From Ceasefire, the fiction of a free internet: Musab Younis argues that our perception of the "battle for the internet" is skewed by our acceptance of a hierarchical network run in the interests of advertisers. From The Awl, what are the politics of the Internet? Mike Barthel investigates (and part 2). The Web is turning us into narrow-minded drones: How Eli Pariser and Siva Vaidhyanathan convinced a roomful of New Yorkers they’d been brainwashed by the Internet. The Internet has changed many things, but not the insular habits of mind that keep the world from becoming truly connected. Say hello to the real real-time Web: It's not just a buzzword, but a technological shift — the instantly accessible Web. A review of Cloud Time: The Inception of the Future by Rob Coley and Dean Lockwood. From Wired, the man who makes the future: An interview with Marc Andreessen; and meet Steve Crocker, the man who invented the instructions for the Internet. Milo Yiannopoulos on ten people who are wrecking the internet. Scamworld: “Get rich quick” schemes mutate into an online monster. From Big Think, is the Internet becoming the bot net?

Darren Langdridge, Meg Barker, Paula Reavey and Paul Stenner (Open): Becoming a Subject: A Memory Work Study of the Experience of Romantic Jealousy. How corrupt are politicians? Less than you might think. State crime and street crime, two sides of one coin: When society is this corrupt, are the poor entitled to rise up and take what is “theirs”? One was Mark Zuckerberg's Harvard roommate, the other went to Jerry Falwell's Liberty University; together, Joe Green and Jim Gilliam want to democratize the most powerful Internet organizing tools. Lily Rothman on the controversial new “etiquette guideline” that has rocked the world of competitive cheerleading. An unquenchable gaiety of mind: On visits to Cambridge University late in life, Jorge Luis Borges offered revealing last thoughts about his reading and writing. Tyranny of the Judiciary: Under the guise of following the Constitution, our legal elites usurp it. Could the Internet save book reviews? Even as print publications are getting rid of reviewers, websites and podcasts offer new ways of approaching literature. Everything I learned about theology and economics I learned from Cracked.

Stefan Voigt (Hamburg): A Constitution Like Any Other? Comparing the European Constitution with Nation State Constitutions. From the European Journal of International Law, Armin von Bogdandy (Heidelberg): The European Lesson for International Democracy: The Significance of Articles 9 to 12 EU Treaty for International Organizations; and Jurgen Habermas (Frankfurt): The Crisis of the European Union in the Light of a Constitutionalization of International Law. Rosa M. Lastra (LSE): The Evolution of the European Central Bank. Renate Ohr and Mehmet Ozalbayrak (Gottingen): The Euro: A “Must” for Small European States? From Newropeans, the power of taxation is significant in forging a European identity, but if we are to speak of a European identity we need to abandon metaphysical essentialism. Paul Fourier on how the social model is Europe’s solution, not its problem. A “trilemma”: In addressing a crisis, member states can have only two of three things — deep economic integration, democratic politics and autonomy as nation-states. Europe's power relations have shifted — it looks like Germany will no longer be calling the shots in the EU.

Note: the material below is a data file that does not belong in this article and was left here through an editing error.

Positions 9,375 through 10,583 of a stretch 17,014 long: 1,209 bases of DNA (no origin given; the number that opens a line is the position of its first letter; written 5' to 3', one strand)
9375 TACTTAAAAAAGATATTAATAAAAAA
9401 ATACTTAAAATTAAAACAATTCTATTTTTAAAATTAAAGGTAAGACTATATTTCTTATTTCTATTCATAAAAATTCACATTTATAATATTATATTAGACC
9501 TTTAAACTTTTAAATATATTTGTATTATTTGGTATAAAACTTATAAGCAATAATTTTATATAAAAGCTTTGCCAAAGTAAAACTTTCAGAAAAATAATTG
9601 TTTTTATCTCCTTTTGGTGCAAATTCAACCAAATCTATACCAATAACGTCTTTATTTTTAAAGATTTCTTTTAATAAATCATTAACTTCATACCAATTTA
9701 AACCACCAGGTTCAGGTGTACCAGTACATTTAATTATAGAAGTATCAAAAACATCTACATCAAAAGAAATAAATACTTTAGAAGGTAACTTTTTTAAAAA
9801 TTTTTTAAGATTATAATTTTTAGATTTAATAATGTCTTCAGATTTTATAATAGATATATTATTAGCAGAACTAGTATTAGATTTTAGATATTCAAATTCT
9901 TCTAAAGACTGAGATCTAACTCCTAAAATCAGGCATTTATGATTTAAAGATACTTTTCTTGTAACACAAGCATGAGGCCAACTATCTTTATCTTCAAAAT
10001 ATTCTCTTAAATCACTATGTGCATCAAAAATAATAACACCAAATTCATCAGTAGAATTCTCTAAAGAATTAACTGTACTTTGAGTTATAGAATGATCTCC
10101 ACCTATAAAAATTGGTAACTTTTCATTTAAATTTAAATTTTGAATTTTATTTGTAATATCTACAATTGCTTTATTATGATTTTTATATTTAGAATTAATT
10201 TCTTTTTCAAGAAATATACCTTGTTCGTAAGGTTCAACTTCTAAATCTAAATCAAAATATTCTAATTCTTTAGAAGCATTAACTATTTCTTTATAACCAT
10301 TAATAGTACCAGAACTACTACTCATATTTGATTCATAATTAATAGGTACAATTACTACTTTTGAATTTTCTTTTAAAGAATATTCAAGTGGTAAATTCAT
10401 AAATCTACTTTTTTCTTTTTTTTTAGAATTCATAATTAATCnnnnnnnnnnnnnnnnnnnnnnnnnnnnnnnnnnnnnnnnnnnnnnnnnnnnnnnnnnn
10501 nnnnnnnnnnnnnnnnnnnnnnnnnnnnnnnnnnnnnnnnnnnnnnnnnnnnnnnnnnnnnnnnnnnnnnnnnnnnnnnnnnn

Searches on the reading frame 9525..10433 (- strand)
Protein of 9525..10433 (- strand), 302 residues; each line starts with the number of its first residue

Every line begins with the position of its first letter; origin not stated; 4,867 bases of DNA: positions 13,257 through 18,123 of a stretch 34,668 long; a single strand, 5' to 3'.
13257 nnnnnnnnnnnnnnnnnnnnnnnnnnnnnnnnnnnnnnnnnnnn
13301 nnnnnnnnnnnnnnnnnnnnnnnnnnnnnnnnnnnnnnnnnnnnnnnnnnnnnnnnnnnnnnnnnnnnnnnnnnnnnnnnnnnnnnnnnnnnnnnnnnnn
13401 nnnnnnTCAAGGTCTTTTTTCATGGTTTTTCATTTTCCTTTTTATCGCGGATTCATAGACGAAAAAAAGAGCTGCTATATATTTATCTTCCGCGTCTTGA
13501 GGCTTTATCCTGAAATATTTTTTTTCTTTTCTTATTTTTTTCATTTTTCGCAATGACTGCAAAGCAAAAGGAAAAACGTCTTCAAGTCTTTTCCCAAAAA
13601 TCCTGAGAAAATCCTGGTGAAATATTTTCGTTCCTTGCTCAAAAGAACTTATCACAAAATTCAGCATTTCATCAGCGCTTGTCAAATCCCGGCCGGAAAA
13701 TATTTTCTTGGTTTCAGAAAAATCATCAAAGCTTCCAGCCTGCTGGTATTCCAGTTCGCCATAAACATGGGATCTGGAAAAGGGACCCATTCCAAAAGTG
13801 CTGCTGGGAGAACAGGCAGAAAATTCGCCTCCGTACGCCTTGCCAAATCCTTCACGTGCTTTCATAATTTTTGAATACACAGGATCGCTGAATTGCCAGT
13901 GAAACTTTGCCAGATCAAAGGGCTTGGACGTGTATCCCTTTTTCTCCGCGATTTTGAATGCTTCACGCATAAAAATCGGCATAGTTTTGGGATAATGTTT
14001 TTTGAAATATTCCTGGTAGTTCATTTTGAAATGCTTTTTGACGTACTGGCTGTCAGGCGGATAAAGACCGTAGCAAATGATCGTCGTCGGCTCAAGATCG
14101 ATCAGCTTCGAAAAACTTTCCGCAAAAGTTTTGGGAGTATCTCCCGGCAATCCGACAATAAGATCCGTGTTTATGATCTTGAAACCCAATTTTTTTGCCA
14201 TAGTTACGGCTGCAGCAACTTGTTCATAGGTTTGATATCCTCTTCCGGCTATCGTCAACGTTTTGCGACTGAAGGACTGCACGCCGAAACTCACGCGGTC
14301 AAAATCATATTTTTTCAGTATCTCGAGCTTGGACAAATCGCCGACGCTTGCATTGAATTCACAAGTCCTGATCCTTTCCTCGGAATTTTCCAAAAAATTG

Neil H. Buchanan (GWU) and Michael C. Dorf (Cornell): How to Choose the Least Unconstitutional Option: Lessons for the President (and Others) from the 2011 Debt Ceiling Standoff. From First Things, how can we affirm human dignity when liberalism no longer can? Wilfred M. McClay wants to know. Hegemonic heterosexuality: Why are we told that miserable relationships are the romantic ideal? An interview with Alice Pawley, co-editor of Engineering and Social Justice: In the University and Beyond. Ralph Nader's transformation into a dogged spoiler candidate for other spoiler candidates is one of the great weird tales of fringe politics. The Green Team: Katy Steinmetz on Jill Stein’s third-party bid to shake up 2012. From India’s Tehelka, when will we change the way we talk about rape? A special report (and more). One writer says he's figured out 12 basic ingredients for a blockbusting title — can the puzzle really be that easy? A fish story: How an angler and two government bureaucrats may have saved the Atlantic Ocean. Is quiz bowl the ultimate test of smarts or an overblown game of Trivial Pursuit?

Joseph Raz (Columbia): Death in Our Life. Rafe McGregor and Ema Sullivan-Bissett (York): Better No Longer to Be. Brooke Alan Trisel on how best to prevent future persons from suffering: A reply to Benatar. We all believe that death is bad, but why is death bad? On immortal being and nothingness: It may turn out that eternity doesn’t suck at all. Sissela Bok reviews The Mansion of Happiness: A History of Life and Death by Jill Lepore. Life advice: Think more about death. Why you probably won’t experience your own traumatic death. Close Encounters of the Cancer Kind: Is philosophy a preparation for death? An interview with Patrick Stokes, author of "Ghosts in the Machine: Do the Dead Live On in Facebook?" How close is science to being able to scan the contents of a human brain for future use? From Cryonics, Ralph Merkle on the allocation of long term care costs at Alcor. From CMAJ, welcome to the nuances of cryonics; and Michael Monette on the church of cryopreservation, entirely consistent with the basic tenets of medicine, providers argue. From Chronosphere, Mike Darwin on Cryonics: Failure Analysis (and part 2 and part 3 and part 4 and part 5 and part 6).